Abstract and Keywords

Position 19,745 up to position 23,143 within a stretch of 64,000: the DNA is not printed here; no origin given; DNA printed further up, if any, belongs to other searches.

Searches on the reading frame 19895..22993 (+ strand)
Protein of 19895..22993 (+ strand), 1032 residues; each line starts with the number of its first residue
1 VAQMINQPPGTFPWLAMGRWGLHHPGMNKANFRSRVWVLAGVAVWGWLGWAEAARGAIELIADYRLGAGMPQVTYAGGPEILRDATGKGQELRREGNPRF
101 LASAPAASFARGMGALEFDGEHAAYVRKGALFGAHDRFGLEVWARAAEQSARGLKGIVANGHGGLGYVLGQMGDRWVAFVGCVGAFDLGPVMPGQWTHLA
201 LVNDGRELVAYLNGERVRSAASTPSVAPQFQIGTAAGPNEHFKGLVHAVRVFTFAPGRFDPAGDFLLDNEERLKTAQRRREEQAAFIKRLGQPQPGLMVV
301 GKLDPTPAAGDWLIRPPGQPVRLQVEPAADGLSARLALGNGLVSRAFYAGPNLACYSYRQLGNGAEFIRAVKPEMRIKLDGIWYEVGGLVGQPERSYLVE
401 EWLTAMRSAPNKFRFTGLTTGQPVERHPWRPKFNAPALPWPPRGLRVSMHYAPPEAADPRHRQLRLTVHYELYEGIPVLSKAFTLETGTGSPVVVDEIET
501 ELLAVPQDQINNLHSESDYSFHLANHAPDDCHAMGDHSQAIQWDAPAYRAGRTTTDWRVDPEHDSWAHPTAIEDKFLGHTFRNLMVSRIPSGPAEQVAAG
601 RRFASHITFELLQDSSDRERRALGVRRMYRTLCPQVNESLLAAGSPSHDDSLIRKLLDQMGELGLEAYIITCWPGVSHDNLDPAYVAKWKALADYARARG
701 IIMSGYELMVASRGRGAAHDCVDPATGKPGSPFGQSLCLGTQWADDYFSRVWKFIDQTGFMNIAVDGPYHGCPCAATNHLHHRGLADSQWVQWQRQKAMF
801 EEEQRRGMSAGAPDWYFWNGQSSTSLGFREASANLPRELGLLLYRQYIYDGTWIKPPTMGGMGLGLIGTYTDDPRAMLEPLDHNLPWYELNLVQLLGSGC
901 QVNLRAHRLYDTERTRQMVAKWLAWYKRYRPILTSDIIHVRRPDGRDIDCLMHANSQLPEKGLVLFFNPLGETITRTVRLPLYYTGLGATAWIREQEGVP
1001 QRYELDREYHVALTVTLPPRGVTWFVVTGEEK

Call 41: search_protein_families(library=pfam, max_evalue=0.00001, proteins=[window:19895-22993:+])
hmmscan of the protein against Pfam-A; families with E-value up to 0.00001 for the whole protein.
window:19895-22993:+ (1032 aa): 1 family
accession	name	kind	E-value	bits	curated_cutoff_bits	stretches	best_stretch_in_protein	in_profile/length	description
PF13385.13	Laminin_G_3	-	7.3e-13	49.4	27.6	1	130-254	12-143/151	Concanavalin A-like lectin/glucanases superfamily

Affectivity and Its Disorders draws on Martin Heidegger’s phenomenology of moods and his conception of Befindlichkeit in an effort to critique traditional psychological and behaviorist views of affectivity. On Heidegger’s account, moods are not fleeting or contingent aspects of experience but rather constitutive of what it means ‘to be’ human insofar as they serve as the mediating horizon or atmosphere that makes it possible for things to affectively matter to us. The primary aim of this chapter is to explore the ways in which psychopathologic experience disrupts and modifies the structure of Befindlichkeit and the mediating capacity of moods. This structural disruption is examined from the perspectives of embodiment, being-with-others, and temporality.
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